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Yes, a pinch of salt.
The Bill should put obligations on airports to provide help for stranded passengers in similar situations in the future, and to prevent a repeat of the past. The action taken needs to cover some key factors. The first of those is early, decisive action on whether to cancel services. Knowing sooner rather than later that a flight is going to be cancelled can have a huge impact on passengers, who can at least make arrangements and avoid being stuck at the airport for days on end, enduring a lack of information, food and so on. If they know in advance, passengers can make alternative, more comfortable arrangements.
The second key factor is the supply of de-icing and anti-icing products or road salt. Thirdly, we need to ensure better liaison on the treatment of the relevant public road networks between airports and their local highway authorities. The hon. Member for Crawley made that point: the problem is not always a flight being cancelled, but passengers’ ability even to get to the airport before their flight takes off. Fourthly, improving access to performance statistics for airlines and airports relating to the management of disruption is also important.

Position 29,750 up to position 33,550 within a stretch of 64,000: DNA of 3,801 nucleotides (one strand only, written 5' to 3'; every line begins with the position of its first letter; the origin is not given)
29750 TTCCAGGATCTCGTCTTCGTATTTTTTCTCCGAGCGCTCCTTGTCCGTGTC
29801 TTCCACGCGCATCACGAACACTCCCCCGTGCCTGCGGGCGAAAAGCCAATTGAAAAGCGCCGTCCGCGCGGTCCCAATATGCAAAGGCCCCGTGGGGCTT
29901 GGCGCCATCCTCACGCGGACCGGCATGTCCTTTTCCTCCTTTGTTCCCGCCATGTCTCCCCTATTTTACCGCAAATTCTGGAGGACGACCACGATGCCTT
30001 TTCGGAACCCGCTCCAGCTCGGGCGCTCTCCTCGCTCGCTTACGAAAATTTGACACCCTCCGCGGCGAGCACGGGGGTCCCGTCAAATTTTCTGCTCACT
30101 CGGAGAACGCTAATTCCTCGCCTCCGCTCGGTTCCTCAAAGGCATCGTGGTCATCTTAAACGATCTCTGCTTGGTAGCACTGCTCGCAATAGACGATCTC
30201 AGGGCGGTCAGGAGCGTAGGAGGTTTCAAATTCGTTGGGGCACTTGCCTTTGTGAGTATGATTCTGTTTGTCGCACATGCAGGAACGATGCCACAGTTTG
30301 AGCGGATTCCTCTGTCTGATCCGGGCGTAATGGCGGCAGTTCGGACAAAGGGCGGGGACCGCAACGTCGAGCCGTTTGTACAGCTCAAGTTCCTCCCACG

If the Minister is not willing to accept the amendments, which are based on the suggestions and recommendations of the Transport Committee, will she explain what provisions will be made to improve the service for passengers in those areas that cause concern both routinely and during times of crisis at airports?